• Back to the future: Kader Pagarusha
Back to the future: Kader Pagarusha

Back to the future: Kader Pagarusha

Curatorial by Albert Heta
Curatorial assistance by Shelbatra Jashari

Opening: 4 September 2010, 20:00 hrs.
4/9/2010 - 2/10/2010

Back to the future: Kader Pagarusha is the IV and it is the last part of the exhibitions program of the project Back to the future. But maybe there will be a sequel! Back to the future was launched in end of 2009 as an adventure and unique journey for us at Stacion - Center for Contemporary Art Prishtina and the scene where we are based.

This is the end of a long project, which took Stacion and me in an interesting adventure of a past future. But it looks a begging of a future past.
Constructing the past is becoming a daily task in our new project of a country. I will not talk now about the effort of the erasing machinery that is demolishing buildings, removing signs from buildings that mark significant part of the history of the Antifascist Struggle in Kosova, changing names of remaining monuments or calling them with politically correct names before they are demolished, erasing memory of our cities and our history. What I want to point our more in this part of the project is the effort in making us forget that this country once had an economy, a society and a well constructed an structured social welfare system. This country, once part of Yugoslavia, since late 1960ies in the socio-political sphere had something that resembled more an emancipatory project called Brotherhood and Unity among nations and those who were seen a something less than nations, but not minorities. After a long struggle, in 1974 Kosova and Vojvodina gained an unique constitutional position in the Federation and their own central institutions that were no longer serving ambitions of others but now limiting the always present dominating power and colonizing ambitions of the strongest directed toward other parts of the Yugoslav Federation.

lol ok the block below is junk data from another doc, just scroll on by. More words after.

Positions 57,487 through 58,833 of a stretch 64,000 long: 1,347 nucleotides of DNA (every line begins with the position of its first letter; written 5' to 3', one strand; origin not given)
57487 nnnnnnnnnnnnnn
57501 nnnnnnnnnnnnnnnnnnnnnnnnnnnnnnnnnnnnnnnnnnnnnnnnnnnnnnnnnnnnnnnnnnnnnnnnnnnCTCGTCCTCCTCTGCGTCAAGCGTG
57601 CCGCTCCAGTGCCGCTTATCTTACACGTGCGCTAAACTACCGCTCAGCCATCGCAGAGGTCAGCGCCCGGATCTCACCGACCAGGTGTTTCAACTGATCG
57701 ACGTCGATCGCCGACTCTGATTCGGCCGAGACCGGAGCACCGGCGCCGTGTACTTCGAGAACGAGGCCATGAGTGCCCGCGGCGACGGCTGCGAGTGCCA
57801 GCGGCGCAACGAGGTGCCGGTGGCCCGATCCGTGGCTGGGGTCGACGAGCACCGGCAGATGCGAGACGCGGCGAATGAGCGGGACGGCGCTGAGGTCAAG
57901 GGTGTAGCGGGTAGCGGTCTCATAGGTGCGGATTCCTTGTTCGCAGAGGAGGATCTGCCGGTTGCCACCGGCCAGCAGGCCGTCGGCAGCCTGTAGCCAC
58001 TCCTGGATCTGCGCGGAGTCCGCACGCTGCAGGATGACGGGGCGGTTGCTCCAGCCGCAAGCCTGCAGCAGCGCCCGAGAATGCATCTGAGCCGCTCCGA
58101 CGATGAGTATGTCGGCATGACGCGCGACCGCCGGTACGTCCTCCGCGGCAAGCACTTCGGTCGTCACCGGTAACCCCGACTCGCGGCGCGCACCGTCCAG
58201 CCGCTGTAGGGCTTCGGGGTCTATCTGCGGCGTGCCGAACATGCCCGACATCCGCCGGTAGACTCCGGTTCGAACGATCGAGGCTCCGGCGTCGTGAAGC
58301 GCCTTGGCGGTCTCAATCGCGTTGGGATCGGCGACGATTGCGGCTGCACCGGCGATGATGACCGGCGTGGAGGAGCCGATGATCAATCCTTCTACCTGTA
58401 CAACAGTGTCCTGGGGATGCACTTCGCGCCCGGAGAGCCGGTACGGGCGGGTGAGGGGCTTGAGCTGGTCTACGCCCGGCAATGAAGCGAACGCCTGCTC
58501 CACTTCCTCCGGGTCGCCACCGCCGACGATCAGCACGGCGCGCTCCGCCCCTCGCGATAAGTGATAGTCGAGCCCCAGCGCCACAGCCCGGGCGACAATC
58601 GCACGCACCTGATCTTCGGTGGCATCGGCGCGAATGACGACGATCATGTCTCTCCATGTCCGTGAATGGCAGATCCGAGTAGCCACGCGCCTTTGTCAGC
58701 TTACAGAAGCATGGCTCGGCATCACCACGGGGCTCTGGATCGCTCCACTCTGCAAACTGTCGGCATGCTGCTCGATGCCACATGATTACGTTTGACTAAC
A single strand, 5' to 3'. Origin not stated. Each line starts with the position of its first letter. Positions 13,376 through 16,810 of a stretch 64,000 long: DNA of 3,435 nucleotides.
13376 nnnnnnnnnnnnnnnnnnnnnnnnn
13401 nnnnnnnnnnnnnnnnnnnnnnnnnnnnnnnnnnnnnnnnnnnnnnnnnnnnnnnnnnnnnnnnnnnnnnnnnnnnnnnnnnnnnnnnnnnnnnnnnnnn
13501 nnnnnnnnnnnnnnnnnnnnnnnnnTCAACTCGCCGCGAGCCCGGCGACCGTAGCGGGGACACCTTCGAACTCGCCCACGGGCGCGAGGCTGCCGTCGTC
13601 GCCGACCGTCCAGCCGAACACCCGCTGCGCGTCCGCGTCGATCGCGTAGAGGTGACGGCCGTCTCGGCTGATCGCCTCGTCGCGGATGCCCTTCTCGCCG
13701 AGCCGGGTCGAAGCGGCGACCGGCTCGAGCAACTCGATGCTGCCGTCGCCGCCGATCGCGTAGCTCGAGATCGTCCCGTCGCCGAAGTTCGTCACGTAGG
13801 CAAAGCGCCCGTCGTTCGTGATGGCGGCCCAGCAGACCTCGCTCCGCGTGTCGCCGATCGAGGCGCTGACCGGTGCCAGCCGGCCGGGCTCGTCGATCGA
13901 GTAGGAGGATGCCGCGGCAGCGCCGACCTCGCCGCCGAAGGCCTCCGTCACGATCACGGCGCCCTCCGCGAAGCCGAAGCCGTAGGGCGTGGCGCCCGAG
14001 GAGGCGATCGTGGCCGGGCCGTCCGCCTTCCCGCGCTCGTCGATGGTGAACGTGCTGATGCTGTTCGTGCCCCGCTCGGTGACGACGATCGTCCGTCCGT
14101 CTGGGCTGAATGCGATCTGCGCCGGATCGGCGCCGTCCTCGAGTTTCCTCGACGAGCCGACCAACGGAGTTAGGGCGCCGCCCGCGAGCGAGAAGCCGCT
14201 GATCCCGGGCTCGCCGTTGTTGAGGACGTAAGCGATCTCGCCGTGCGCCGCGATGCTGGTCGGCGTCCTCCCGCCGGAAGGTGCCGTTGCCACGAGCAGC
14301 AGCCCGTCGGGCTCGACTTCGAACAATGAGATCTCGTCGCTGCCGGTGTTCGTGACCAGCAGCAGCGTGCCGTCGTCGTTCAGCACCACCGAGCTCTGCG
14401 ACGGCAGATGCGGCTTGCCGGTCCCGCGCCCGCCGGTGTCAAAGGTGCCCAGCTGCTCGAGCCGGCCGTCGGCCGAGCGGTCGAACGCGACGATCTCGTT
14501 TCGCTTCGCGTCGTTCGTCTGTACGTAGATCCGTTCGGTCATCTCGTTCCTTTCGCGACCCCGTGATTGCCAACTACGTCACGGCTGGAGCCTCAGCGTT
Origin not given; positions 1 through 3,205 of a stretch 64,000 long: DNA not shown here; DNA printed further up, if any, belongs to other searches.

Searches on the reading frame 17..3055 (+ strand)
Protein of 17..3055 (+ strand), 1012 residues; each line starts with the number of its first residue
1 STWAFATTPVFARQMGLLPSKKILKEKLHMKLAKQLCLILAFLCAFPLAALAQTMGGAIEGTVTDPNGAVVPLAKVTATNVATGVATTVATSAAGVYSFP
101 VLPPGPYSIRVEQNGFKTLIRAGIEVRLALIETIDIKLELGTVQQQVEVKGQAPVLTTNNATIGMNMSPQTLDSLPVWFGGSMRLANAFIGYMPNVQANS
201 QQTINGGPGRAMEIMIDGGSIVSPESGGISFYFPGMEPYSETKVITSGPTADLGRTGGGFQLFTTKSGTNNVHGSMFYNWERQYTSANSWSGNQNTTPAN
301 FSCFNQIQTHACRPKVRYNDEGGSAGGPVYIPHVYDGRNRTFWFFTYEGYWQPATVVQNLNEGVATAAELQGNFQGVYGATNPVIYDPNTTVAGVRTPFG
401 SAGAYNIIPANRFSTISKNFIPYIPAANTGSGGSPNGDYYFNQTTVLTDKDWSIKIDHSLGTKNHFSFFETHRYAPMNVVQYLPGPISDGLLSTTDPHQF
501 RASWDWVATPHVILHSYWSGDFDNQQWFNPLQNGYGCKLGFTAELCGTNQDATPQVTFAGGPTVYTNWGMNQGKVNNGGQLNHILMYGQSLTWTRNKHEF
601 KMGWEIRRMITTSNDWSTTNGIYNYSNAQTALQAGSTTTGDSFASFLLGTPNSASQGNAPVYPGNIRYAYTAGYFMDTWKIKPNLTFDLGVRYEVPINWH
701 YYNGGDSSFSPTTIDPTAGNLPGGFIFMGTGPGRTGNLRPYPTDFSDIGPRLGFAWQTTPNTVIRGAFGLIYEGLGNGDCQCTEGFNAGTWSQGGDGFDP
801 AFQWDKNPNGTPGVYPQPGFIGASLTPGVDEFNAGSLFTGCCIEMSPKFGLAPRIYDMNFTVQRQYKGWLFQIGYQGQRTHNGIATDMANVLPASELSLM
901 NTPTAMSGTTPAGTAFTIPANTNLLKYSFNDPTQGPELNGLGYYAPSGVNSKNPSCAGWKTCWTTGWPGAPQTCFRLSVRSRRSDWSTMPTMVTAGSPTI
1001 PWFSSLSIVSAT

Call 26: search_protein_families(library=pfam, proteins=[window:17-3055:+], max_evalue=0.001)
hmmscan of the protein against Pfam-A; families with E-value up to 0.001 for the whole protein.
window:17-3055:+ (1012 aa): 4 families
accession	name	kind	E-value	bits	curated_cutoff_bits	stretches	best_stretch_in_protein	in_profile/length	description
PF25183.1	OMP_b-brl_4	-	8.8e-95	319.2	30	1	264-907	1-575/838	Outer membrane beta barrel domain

Investments in all part of life reached full speed and by the end of 1980 Kosova was build and took the shape of how it looked until 1989, when the unconstitutional abolishment of the constitutional position of Kosova and the military intervention launched by Serbia took the new shape of total occupation a step not challenged or confronted by other parts of then crumbling Federation.

The total occupation and re-colonization of Kosova by Serbia re-launched in 1998 appearing fully in the surface in 1989 and implemented until 1999, marked also the process the assassination of our social progress that was a threat not only for old colonizers.

But what was happening in 1989/1990 beyond my grand fathers front yard? To quote Boris Buden:

'Today we still naively underestimate the real dimension of the so-called fall of Communism. The revolutions of 1989/1990 in Eastern Europe haven't simply replaced a particular, historically bankrupt social(ist) system with a new democratic one. Rather they mark symbolically the end of society as such - the moment at which not only one historically particular social experiment but the entire human experimentation with the social reached its final end. This is what post-communism is actually about - a life not after socialism, but after society as such.

From 1986 until 1988 Kaderr Pagarusha was continuing his postgraduate studies at Hoger Instituut voor Schone Kunsten in Antwerp, the class of professor Hugo Heyrman

Kader Pagarusha was born in 1946 in Prizren, Kosova.
Since 1974 he lives and works in Brussels.
He finished The Secondary Art School in Peja (1961-1966).
He continued his education by graduating at the High Pedagogical School in Prishtina, Department of Visual Arts, class of professor Tahir Emra.
In the meantime, he worked as a designer at the Factory for Wallpapers 'Fazita' in Prishtina.